Sunday, May 25, 2008

Windows Vista Managing Basic and Dynamic Disks

Throughout the years, storage requirements and drive sizes have changed, increasing in both cases. In the early ‘90s, it was nearly unheard of for personal computers to use more than one physical hard drive. Now it doesn’t seem so strange. Requirements such as fault tolerance, multiple partitions, and quick accessibility are some of the necessities today. In years past, no one would have ever thought more than 50 to 100MB would be needed on a hard drive. Now we see laptops alone with close to 200GB drives. With these new requirements and drive sizes comes the need to better manage data storage.

Since Windows 2000, we’ve had two different disk types: basic disks and dynamic disks. A basic disk is one that can be accessed by MS-DOS and previous versions of Windows, depending on the file system installed. Basic disks use the same structure as previous versions of Windows, so if you have a system that’s a multiboot system with an older version of Windows NT 4.0, you will want to have a basic disk. Basic disks can contain up to four primary partitions, or three primaries and one extended. Partitions on a basic disk cannot share or split data with other partitions.

Dynamic disks offer options not available on basic disks. They allow greater flexibility than basic disks because they use a hidden database to track information about dynamic volumes on the physical disk, as well as information about other dynamic disks on the system. Since each dynamic disk in a PC stores a replica of the dynamic disk database, Windows Vista can repair a corrupted database on one dynamic disk by using the database on another dynamic disk. The location of the database is determined by the partition style chosen (we will cover this later). Dynamic disks can contain an unlimited number of dynamic volumes that behave like primary partitions on basic disks. One of the biggest differences between basic disks and dynamic disks is that dynamic disks can split or share data across two or more dynamic hard disks on a computer. Disk management is accessed by going to Start Button | Control Panel | Administrative Tools | Computer Management | Storage | Disk Management. Once in Disk Management, you can see the disk drives on your system.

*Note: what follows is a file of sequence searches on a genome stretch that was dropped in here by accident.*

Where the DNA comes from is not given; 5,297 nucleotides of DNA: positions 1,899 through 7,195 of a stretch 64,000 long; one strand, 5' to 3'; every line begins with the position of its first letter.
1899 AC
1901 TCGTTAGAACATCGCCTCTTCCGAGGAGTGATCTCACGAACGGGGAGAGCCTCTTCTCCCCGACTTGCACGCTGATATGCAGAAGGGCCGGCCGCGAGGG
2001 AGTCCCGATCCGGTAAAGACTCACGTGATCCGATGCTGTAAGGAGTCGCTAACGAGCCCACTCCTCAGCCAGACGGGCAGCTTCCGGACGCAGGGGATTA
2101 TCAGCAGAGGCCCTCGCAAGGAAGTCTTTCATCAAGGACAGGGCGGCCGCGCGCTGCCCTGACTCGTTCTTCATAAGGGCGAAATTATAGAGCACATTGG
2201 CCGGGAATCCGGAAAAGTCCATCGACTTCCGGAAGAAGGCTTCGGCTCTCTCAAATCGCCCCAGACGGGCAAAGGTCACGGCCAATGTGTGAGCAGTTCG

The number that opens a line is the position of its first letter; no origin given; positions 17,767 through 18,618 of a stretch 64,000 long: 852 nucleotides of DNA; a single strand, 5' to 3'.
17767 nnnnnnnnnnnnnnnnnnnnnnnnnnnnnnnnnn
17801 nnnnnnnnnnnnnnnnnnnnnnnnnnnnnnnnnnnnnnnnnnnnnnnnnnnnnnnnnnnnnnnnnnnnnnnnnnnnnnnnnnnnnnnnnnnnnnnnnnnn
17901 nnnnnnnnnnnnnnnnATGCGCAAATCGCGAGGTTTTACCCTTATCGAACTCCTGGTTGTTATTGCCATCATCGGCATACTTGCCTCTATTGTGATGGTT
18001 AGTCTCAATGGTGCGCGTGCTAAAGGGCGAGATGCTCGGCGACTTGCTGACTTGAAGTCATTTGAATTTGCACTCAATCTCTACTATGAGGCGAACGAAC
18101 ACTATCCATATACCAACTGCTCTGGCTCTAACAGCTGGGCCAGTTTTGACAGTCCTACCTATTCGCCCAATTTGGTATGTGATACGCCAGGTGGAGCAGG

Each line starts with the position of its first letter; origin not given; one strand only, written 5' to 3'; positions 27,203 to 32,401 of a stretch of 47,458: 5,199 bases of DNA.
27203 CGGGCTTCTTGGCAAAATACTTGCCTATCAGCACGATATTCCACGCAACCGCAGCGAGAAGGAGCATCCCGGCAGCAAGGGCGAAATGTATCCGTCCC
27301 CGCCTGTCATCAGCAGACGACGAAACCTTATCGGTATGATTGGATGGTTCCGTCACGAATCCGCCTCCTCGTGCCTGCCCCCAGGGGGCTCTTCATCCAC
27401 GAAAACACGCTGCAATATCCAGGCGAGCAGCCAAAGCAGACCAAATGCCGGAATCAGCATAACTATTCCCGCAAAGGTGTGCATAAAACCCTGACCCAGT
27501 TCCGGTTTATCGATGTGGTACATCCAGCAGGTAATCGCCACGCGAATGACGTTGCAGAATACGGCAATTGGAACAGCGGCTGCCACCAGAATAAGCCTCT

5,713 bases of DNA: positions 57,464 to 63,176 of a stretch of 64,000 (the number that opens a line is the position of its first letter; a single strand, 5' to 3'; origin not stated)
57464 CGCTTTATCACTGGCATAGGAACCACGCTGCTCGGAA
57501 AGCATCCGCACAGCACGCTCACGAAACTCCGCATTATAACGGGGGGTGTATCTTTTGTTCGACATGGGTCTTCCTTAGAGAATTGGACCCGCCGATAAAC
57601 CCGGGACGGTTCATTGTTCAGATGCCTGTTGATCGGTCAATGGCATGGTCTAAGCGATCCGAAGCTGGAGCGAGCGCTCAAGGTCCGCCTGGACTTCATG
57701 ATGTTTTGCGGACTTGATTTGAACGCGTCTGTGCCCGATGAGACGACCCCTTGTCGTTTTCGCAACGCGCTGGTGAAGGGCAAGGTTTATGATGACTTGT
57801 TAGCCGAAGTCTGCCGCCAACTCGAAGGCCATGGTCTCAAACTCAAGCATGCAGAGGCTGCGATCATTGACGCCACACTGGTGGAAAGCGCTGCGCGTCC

Basic disks can be converted into dynamic disks by going into Disk Management under Storage within Computer Management, and then right-clicking the disk you want converted and choosing Convert to Dynamic Disk.

You also have the option of using the command line to convert a basic disk to a dynamic disk. The utility you would use is diskpart.exe. DiskPart can do everything Disk Management can in the user interface. This command can be invaluable to administrators who use scripts.

A Quicker Way to Access Computer Management

A quicker way to get to Computer Management is to click the Start button, right-click Computer, and then select Manage.


Laptop computers are not allowed to convert basic disks to dynamic. This is further explained in the Microsoft Knowledge Base article located at .


Microsoft recommends ALL administrators become familiar with diskpart.exe. If you are ever in a situation where you are in the Windows Recovery Environment (WinRE), the only way you’ll be able to manage the disks is by using diskpart.exe.


Practice using diskpart.exe in a controlled environment (such as a lab) and test it in a simulated WinRE situation. By doing so, you will not find yourself being forced to learn how to use the command while trying to troubleshoot a serious problem for a user. This will save you and the user a great deal of time and make your efforts look more professional. As a result, users’ confidence in your skills will increase.

*.* Source of Information : Syngress How to Cheat at Microsoft Vista Administration

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